heights of the waves and must be validated to establish accuracy and reliability of data.

4.4 Field Validation

On November 30, 2013, researchers of DOST-Project NOAH conducted field validation and interviews in Tacloban regarding the storm surge brought by Typhoon Yolanda. Interviewees were present during the storm surge event; their firsthand accounts of the event were recorded to help validate the result of the simulation.

In other areas with no witness of the storm surge event, the team searched for water marks to determine the highest level water reached. The heights pointed by the interviewees and high water mark were measured vertically relative to the ground using meter tape. Based on the interviews, water levels reached 4 to 5 meters in Brgy. San Jose and the surrounding areas of the airport. The downtown area of Tacloban experienced 5 to 6 meters of flooding due to thestorm surge. The areas validated are shown in Figure 5.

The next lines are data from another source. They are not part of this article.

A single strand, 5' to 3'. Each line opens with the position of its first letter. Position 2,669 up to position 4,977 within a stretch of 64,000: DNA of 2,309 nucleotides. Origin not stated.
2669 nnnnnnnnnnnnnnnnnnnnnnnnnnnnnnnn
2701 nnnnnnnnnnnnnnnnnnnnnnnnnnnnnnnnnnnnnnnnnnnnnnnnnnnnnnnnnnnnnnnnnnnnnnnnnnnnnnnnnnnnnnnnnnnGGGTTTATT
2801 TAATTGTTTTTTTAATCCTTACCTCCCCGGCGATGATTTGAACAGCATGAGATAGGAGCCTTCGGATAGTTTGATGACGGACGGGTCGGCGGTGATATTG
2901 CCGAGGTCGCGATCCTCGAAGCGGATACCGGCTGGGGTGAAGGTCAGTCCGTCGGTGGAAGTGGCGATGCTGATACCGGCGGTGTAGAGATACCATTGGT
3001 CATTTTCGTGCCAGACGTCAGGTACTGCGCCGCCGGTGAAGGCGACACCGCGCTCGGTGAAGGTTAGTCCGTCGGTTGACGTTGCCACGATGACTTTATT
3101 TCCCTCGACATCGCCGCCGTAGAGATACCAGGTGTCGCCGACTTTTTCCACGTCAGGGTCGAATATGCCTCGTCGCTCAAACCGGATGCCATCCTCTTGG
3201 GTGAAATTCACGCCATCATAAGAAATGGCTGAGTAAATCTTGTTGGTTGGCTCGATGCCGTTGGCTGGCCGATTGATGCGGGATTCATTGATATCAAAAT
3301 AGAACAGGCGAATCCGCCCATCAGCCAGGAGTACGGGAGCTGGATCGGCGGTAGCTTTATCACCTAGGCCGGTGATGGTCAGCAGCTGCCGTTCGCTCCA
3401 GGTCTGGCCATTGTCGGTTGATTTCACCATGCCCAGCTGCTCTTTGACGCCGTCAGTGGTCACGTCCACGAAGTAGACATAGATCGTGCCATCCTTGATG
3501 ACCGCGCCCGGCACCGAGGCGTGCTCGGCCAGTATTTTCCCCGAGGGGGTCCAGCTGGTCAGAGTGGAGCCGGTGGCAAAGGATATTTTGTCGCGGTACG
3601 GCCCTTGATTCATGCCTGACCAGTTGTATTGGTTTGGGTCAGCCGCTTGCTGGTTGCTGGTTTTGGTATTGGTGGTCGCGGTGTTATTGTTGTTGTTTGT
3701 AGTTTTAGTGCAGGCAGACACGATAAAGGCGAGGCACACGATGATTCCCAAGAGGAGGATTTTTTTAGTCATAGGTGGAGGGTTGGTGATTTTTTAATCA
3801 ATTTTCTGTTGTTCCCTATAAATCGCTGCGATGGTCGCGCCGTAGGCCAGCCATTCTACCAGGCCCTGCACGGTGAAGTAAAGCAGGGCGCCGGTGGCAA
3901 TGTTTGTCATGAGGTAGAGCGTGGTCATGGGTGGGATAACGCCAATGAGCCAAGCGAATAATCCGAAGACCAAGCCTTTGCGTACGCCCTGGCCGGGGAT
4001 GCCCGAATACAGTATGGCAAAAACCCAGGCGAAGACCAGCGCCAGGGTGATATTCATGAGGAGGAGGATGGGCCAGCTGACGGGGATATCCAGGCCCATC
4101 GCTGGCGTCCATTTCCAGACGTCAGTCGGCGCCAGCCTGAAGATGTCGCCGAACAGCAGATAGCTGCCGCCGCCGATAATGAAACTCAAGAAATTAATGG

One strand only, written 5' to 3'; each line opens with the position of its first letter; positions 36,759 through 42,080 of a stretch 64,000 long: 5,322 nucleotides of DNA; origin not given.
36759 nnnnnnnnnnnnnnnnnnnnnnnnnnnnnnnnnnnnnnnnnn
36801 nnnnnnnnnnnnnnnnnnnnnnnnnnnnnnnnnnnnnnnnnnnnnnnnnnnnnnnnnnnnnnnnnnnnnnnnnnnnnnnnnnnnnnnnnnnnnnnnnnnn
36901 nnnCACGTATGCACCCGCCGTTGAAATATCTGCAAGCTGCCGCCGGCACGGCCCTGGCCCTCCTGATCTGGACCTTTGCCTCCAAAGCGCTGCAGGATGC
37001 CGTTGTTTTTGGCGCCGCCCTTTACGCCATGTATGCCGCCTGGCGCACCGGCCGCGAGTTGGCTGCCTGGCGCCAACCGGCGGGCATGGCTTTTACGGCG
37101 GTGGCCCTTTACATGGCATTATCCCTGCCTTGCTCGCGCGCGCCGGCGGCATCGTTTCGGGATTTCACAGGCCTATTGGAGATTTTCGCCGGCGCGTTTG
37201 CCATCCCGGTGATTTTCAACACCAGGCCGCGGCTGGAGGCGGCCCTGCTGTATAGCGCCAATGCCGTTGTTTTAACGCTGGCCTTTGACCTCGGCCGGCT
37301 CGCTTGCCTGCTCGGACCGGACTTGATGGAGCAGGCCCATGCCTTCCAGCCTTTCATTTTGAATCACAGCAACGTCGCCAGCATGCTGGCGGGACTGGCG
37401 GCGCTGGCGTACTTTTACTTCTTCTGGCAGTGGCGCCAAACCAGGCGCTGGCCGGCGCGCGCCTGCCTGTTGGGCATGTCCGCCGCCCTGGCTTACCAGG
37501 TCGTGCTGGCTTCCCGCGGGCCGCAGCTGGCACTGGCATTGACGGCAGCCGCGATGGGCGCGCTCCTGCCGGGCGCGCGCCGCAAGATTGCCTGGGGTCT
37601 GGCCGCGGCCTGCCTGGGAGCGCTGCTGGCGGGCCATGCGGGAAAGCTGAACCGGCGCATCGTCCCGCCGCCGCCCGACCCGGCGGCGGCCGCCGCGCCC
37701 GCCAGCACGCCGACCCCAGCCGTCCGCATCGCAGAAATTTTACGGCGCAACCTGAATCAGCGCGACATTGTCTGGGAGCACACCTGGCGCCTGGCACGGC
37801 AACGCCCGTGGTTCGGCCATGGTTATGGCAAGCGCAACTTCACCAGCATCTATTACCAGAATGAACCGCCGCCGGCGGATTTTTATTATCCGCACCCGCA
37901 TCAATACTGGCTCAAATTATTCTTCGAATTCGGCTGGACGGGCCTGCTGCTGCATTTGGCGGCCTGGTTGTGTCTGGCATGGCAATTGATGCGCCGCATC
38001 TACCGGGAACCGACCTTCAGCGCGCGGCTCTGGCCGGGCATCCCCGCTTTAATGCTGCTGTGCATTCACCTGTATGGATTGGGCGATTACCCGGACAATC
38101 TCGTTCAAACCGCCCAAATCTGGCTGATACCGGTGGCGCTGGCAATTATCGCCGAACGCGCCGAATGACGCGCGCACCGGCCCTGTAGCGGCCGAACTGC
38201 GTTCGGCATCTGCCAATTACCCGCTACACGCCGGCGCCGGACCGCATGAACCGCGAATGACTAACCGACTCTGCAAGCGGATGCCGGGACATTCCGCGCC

4.5 Interviews with Tacloban City Residents

Interviews with Typhoon Yolanda survivors were conducted to find out how they prepared for the
Supertyphoon, what happened when the storm surge hit, and how people were able to survive.

According to eyewitnesses, the water level rose to 15 feet in 20 minutes. The storm surge did not just come from the direction of the sea but also from the airport and had moved like a whirlpool. People survived by climbing up trees or roofs. They said that the local government did
not lack in warning them but it was the people who refused to heed them. Some people did not evacuate because they either wanted to protect their property or they thought their concrete-built houses were safe. Tacloban is often hit by typhoons but based on their experience, typhoons only bring wind and rain and it was the first time a storm surge happened there.